“I’m just really moved by the widows,” Dawn said. “They have so little and yet sacrifice so much. Life is so hard for women there. It takes two hours to cook a meal. No real jobs are available for them, aside from that of carrying heavy loads through the mountains. We don’t want to offer handouts, but ways to teach people skills, so they can not only feed their families but help them go to school.”
While based in Chicago, Dawn’s home for over 24 years, the nonprofit gathers support from around the world and specifically from individuals, many here in Port Orchard — another of Dawn’s adopted villages.
She came to South Kitsap partly because her daughter moved to Seattle to attend school and partly because old friends and South Colby residents Karen Miner and her mother, Jeannie Thiessen, live here.
The connection — Karen’s younger sister had been Dawn’s best friend at a high school in India, and Mrs. Thiessen’s husband, Dr. Arthur Thiessen, was a surgeon in India who performed many operations for Dawn’s father on the hands of leprosy patients.
Dare to Care operates by “seeking to assist the poor and needy, oppressed and downtrodden, and offer them hope and a future.”
To accomplish this, the programs the nonprofit has undertaken are innovative and far-reaching.
They include the orphanage, classes on a variety of topics — including basic health, natural healing and herbal medicine — and a new vocational training program.
To serve this aim of helping people create their own jobs, Dawn and a good friend and expert seamstress taught knitting, crocheting, felting and sewing to groups of 40 women or more.
With Dawn’s help, five of the Nepali women have created businesses for themselves as artisans.
Two are paraplegics, having broken their backs falling from trees in the mountains as they cut leaves to feed water buffaloes.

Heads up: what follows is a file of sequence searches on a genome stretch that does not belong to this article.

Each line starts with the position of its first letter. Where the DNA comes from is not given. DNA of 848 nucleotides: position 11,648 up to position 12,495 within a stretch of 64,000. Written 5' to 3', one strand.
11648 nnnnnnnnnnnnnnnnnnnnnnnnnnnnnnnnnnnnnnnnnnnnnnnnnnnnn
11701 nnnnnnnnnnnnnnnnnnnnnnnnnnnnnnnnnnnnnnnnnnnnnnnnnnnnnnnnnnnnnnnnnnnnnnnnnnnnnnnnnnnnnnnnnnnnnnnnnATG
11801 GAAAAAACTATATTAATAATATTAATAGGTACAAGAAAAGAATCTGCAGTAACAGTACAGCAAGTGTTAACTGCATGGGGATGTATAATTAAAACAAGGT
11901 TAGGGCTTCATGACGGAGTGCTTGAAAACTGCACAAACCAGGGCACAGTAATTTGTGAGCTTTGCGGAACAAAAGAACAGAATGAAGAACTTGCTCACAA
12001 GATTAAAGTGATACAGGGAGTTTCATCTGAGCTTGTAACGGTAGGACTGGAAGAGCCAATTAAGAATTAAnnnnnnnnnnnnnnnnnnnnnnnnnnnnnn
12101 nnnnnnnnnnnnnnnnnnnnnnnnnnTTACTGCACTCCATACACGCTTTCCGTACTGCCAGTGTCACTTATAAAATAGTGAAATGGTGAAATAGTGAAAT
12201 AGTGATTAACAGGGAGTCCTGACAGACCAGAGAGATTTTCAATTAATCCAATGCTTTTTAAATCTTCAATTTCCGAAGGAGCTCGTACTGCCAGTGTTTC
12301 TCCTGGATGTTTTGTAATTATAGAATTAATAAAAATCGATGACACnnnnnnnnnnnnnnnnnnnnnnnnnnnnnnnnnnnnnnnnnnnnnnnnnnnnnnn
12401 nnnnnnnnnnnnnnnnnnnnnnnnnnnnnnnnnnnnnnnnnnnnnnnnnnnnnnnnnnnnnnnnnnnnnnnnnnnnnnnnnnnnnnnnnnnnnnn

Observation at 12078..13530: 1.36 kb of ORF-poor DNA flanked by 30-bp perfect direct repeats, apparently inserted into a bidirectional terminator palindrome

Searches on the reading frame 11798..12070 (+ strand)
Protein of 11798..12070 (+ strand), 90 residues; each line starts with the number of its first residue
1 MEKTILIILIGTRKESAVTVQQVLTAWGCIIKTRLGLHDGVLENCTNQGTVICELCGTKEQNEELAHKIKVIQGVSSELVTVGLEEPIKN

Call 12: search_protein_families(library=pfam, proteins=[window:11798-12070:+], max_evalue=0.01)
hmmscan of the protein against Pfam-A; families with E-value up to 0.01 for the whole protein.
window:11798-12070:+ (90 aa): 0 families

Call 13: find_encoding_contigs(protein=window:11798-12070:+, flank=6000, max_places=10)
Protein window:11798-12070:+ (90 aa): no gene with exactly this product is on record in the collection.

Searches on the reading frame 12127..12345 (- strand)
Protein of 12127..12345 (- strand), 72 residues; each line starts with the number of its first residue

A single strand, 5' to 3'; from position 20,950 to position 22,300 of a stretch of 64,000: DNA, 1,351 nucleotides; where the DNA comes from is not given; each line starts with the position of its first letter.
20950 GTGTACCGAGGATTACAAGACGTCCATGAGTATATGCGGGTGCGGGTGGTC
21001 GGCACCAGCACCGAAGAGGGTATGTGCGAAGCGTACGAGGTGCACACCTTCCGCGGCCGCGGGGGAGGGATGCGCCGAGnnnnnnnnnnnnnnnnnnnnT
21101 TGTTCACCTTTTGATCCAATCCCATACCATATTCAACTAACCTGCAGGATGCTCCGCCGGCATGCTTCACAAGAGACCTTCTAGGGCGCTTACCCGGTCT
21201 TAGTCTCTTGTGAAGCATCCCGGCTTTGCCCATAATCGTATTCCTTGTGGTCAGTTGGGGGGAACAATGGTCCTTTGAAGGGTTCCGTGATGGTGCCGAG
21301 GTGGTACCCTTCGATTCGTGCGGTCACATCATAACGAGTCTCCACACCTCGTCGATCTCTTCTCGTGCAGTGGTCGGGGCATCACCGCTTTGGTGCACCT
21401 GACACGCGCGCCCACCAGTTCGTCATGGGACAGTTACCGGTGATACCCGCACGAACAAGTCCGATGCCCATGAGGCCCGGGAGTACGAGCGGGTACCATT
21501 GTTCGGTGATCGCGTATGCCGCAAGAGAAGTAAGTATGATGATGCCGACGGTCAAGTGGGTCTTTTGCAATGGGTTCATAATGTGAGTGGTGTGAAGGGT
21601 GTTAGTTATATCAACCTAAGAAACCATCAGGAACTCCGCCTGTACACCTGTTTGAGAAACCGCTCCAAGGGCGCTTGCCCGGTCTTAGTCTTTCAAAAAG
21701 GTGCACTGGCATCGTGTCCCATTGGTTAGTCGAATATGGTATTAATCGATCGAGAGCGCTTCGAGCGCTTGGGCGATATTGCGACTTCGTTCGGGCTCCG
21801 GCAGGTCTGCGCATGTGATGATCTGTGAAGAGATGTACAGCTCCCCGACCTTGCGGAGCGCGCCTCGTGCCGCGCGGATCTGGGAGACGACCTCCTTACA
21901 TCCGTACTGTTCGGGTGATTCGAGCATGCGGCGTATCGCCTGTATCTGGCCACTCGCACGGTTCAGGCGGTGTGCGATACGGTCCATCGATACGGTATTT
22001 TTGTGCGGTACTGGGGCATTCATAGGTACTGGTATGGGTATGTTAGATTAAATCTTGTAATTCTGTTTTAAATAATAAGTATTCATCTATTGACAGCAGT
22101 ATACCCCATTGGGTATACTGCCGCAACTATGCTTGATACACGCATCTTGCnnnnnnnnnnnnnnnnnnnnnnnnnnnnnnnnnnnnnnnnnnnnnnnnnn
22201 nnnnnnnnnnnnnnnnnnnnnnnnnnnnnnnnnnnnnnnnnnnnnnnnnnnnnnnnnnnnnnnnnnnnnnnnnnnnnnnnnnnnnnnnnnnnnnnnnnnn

They would have been left to die, but now create beautiful beaded jewelry, which Dawn periodically brings back to sell in the United States.
In addition, Dave, a furnace and ventilation specialist in Chicago, has designed a prototype stove that can both cook food and heat a house.
Since heat is used to cook food in Nepal, but not heat homes, and nights are often frosty, Dave hopes to teach people how to build the stoves.
I met Dawn when she opened her home to allow the KNOW (Kitsap Network of Women) group and members of her church to hear her story and see the craft work of the Nepali women.
She showcased necklaces, bracelets, bags, hats and beautiful beaded tapestries.
What would it take to help?
“Not much,” Dawn said. “It costs a mere $500 to start an orphanage. A new church can be built for $2,000. And, while the government provided land for the leper community, seeds and tools are always welcome. ”
The woman who makes the felted hats (which require hours of soaking in boiling water to shrink down the crocheted material to fit a head) uses a plunger, which she moves up and down for two to three hours to agitate the water.
“She could really use a washing machine,” Dawn noted. “And we could use transformers for two sewing machines that were donated, as well as knitting needles, crochet hooks, zippers, zipper toggles — and donations. Always donations.”
While waiting to obtain a more permanent visa, Dawn is in the United States and back to work as a hospice nurse. She is available to speak to groups of all sizes and types, from Bible studies, to civic and networking.
Anyone, she says, who would love to hear stories from Nepal and learn of the lives of these people.
She can be reached at (630) 272-0512 or by e-mail at email@example.com.
Mary Colborn is a Port Orchard resident.